Apple Used DMCA Takedown to Temporarily Remove Tweet With iPhone Encryption Key

Apple recently used the Digital Millennium Copyright Act (DMCA) to get Twitter to remove a viral tweet that featured an iPhone encryption key, provoking the ire of the security community, reports Motherboard.

On December 7, security researcher "Siguza" on Twitter shared an encryption key that could potentially be used to reverse engineer the ‌iPhone‌'s Secure Enclave, which handles encryption for the device. While it doesn't expose user data stored in the Secure Enclave, it does give researchers the ability to access the Secure Enclave's firmware to investigate how it works.


Just two days later, a law firm that works with Apple sent a DMCA takedown notice to Twitter, requesting that the tweet be removed. Twitter complied, deleting the tweet.

Today, the tweet reappeared, and Siguza said that the DMCA claim was "retracted." Apple confirmed to Motherboard that it sent the takedown notice and then asked Twitter to put the tweet back in place.


Reddit also received several DMCA takedown requests for posts shared on r/jailbreak, a subreddit where security researchers and hackers discuss methods for jailbreaking Apple iPhones. It's not clear if this is also Apple, as the source of the takedown requests was unable to be verified.

Still, security researchers suspect Apple, and according to Motherboard, they see Apple's actions as an attempt to stifle the jailbreaking community.

For many years, there was no available jailbreaking software for modern iPhones, but that changed earlier this year when Checkra1n, a jailbreak for certain devices running iOS 13, was released. Checkra1n doesn't work on iPhones released in 2018 and 2019, but it does work on all older ‌iPhone‌ models, which has likely put Apple on edge.

Apple is also in the middle of a lawsuit against Corellium, a mobile device virtualization company that supports iOS. Corellium's software allows security researchers and hackers to create digital replicas of iOS devices for the purpose of finding and testing vulnerabilities, and the security community has criticized Apple's decision to levy a lawsuit against Corellium.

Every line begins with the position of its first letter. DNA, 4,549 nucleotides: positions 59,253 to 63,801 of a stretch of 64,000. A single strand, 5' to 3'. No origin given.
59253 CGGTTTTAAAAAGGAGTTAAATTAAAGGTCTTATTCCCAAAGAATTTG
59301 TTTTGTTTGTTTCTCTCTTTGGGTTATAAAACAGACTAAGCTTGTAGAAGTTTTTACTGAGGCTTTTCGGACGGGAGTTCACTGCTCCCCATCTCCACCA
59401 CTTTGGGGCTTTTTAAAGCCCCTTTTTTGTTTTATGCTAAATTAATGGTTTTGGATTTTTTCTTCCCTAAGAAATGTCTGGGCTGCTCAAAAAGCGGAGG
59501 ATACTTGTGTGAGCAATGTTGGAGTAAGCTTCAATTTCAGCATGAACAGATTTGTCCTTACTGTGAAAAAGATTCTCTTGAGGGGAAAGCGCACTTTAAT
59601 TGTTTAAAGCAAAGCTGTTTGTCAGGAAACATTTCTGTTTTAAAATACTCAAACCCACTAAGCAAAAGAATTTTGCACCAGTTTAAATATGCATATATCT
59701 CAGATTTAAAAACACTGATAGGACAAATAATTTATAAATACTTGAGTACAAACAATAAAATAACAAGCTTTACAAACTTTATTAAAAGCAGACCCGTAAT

Top Rated Comments

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7 weeks ago
Jailbreaking is one thing, but trying to crack open the secure enclave is a whole other. That's where your biometric data is stored, and there's absolutely no good that can come from that.
Rating: 70 Votes
7 weeks ago
There is no need for jailbreaking these days... less secure device and far less stable.

Sure, some cute little tweaks, but it was always been cat and mouse. I'm too busy to muck about with it
Rating: 63 Votes
7 weeks ago
Jailbreaking is one of the dumbest things a human can do aside from playing golf in a lightning storm and hopping the fence to pet a tiger at the zoo.
Rating: 53 Votes
7 weeks ago


So you’re basically okay with anything that protects only your interests, without regard with how it affects anyone else.


No, the exact opposite. I don't care what people do with their devices and I think that they should have the freedom to do that. However, if someone is posting things like encryption keys that could undermine *everyone's* devices because of their personal beliefs or whatever, I think it's reckless and irresponsible.
Rating: 27 Votes
7 weeks ago


I will keep my iPad jailbroken (with checkra1n) no matter what kind of crap Apple tries to do against it. Jailbreaking = freedom to do what i want with my device.


So you're okay with some dimwit (Siguza) publishing the keys to your "personal property"? Imagine if someone took the keys to your car and house, copied them, and handed them out to every passerby. Are you okay with that? How would you feel?

There's zero good that can come from compromising the Secure Enclave that I can see. Do you think it would somehow force Apple to strengthen the security even more? Yes, that would be good.

Regardless of the long-term benefits, I find behaviour exhibited by hackers like Siguza to be dangerous and irresponsible.
Rating: 24 Votes
7 weeks ago
I will keep my iPad jailbroken (with checkra1n) no matter what kind of crap Apple tries to do against it. Jailbreaking = freedom to do what i want with my device.
Rating: 21 Votes
7 weeks ago
"i like my devices jailbroken" is the new "i'm vegan"
Rating: 21 Votes
7 weeks ago
Jailbreak and research security for all you want, that's a right. Posting encryption key in public that affect the security of all devices out there is irresponsible and undermines the rights of all others.
Rating: 17 Votes
7 weeks ago


I really want to understand more about what this means to me. On one hand, I'm deeply skeptical of broad applications of the DMCA, and I also support the right-to-repair movement and the idea that people should be able to do what they want with their devices. The key being "their devices", because I also want my device to remain secure and take a dim view of people posting things on social networks that could undermine that security.


So you’re basically okay with anything that protects only your interests, without regard with how it affects anyone else.
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Interesting use of the DMCA by Apple. I’m no legal expert, but was that an appropriate use? If not, might explain the retraction.


encryption algorithms and keys are protected under copyright law.
Rating: 14 Votes
7 weeks ago

encryption algorithms and keys are protected under copyright law.


The keys cannot be copyrighted, since they contain no original or creative work. It'd be like trying to copyright 2+2=4.
Rating: 14 Votes

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